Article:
did not rise before him? He was going on defiant before the people and before the 
mirror of self-esteem, as one who loves God and hates iniquity.

Will you do what I ask? If you will, whatever else may be the result, in your case 
there will be a revival. Have you ever seen a garden or a field in which everything 
was dried up? The soil was deep and rich. It had been cultivated with great 
painstaking. The owner had spared neither labor nor skill, but it did not rain. A 
drouth came on and his field or garden was parched and dried up. Is it that way with 
your soul? Then you need a visit from on high. You need to pray, “Savior, visit Thy 
plantation. Send us, Lord, a gracious rain.” You need to pray that there should be an 
outpouring of the Spirit upon your heart, for I tell you that on the land of God’s 
people there come up thorns and briers until the Spirit is poured out from on high.

The way to bring about a revival is to commence yourself, and commence with your 
own case. There are Samsons in the church, but the question is, has Samson been 
shorn of his locks? Have the eyes of Samson been put out? Is he working in the mills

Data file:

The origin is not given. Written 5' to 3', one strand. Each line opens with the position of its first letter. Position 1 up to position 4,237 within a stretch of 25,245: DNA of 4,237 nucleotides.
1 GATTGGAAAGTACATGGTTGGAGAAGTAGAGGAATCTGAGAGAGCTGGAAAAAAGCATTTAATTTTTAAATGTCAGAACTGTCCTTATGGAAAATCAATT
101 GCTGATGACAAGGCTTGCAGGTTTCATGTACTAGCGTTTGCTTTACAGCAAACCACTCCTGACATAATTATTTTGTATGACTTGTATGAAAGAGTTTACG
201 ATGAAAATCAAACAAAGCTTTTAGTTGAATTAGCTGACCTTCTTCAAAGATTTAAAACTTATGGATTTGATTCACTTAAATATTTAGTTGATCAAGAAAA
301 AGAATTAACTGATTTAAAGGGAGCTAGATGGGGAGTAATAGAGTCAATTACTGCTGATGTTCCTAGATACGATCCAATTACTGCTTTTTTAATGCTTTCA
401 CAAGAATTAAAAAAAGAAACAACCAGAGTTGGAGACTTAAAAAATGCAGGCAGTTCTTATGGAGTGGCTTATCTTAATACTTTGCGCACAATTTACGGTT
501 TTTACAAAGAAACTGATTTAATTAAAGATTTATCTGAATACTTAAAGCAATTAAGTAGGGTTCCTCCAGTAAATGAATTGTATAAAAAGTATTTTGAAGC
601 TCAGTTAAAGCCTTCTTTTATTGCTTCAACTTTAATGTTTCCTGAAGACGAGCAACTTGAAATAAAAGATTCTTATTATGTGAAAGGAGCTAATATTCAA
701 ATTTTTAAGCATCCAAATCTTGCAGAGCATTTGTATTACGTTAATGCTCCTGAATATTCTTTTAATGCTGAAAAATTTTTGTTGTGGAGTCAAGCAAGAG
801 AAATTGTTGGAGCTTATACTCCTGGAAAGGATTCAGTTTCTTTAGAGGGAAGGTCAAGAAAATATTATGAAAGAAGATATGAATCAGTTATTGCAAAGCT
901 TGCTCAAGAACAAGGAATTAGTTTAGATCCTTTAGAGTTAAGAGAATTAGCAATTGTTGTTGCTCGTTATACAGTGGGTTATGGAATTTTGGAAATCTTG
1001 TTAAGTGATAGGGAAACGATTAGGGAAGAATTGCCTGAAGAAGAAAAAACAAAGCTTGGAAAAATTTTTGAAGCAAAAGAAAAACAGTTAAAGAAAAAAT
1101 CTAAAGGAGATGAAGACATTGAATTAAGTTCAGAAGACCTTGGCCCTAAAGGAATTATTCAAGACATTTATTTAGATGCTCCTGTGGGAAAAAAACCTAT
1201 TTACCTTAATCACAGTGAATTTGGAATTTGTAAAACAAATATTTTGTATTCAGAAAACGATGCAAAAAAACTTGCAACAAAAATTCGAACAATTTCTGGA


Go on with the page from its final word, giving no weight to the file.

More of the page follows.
of the Philistines? Is he working along, unconscious of the fact that the Spirit of God 
has departed from him and he has not the strength of other days?

Bear with my urgency and plainness of speech. You may be the most modest 
woman in the land, the most virtuous, the most faithful. You may be everything that, 
touching human affairs, is most excellent, but God knows that if your heart turns riot 
to the salvation of other people, if your heart is out of tune on that subject, you are 
backslidden. There is something wrong. There is some kind of a sin committed. I 
leave you to find out what it is. But I do know that often, from causes that seem to 
be too slight for recognition, there plant themselves roots of bitterness, occasions of 
strife, occasions of alienation. There fastens upon the heart an envious or jealous or 
an unforgiving spirit, and so, when we stand praying before God our own heart being 
full of bitterness and censure of others, perhaps of our brethren and sisters, w e